IT Security & Network Security News & Reviews: How the Federal Government Could Change Your Internet Privacy
How the Federal Government Could Change Your Internet Privacy
by Brian Prince
Congress Looks at Privacy
The draft bill also requires companies to obtain expressed permission from an individual before sharing his or her data with unaffiliated third parties other than for a "transactional purpose." In addition, the bill includes exceptions to the general rule of requiring users to opt in to sharing information with third-party ad networks, such as when there is an easy-to-find link to a Web page for the ad network that allows a person to edit a profile or opt out of having a profile.
Holding on to Data
The legislation by Boucher and Stearns would also require Websites to dump data collected from their users 18 months after the information was first collected.
Why Reform ECPA
When the ECPA was enacted in 1986, it was envisioned as a way to provide a legal basis for expanding government monitoring of telephone communications to electronic communications on computers. It also created confusion for law enforcement, businesses and the public as technology continued to advance. A coalition of tech companies, including Microsoft, partnered with the American Civil Liberties Union and other groups to push for reforms.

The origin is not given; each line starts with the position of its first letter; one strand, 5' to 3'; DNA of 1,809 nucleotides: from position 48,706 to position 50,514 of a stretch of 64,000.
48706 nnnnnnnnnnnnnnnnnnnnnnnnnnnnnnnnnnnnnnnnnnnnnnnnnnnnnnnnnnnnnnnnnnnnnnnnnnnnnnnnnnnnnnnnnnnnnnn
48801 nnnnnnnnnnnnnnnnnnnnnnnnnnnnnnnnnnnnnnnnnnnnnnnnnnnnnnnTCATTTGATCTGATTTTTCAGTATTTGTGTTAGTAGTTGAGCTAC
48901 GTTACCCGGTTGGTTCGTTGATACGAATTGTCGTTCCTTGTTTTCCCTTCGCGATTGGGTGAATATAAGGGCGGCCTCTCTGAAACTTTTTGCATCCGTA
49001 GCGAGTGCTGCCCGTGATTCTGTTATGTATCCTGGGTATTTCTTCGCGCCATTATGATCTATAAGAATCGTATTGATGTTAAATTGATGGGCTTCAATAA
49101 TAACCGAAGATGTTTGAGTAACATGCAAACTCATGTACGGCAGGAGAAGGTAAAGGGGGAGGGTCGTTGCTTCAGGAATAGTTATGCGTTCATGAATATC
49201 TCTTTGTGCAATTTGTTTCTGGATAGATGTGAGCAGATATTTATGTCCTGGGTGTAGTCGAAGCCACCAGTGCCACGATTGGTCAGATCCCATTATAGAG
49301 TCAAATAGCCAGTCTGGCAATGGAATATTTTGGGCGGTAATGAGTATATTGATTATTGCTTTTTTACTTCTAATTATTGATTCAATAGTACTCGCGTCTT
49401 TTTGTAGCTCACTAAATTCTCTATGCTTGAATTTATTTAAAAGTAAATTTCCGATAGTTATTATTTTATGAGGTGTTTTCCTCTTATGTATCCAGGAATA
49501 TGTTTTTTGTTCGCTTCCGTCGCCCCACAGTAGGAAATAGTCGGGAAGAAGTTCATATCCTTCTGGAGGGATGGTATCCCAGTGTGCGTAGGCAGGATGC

Updating the Law
Proposed reforms to the ECPA include mandating government search warrants before requiring a company to disclose digital communications not readily accessible to the public and requiring the government to show probable cause before getting location data from a mobile communications device. The reforms also would give the government access to dialed number information, e-mail to-and-from information, and other data "covered by the authority for pen registers and trap and trace devices" after approved by the courts.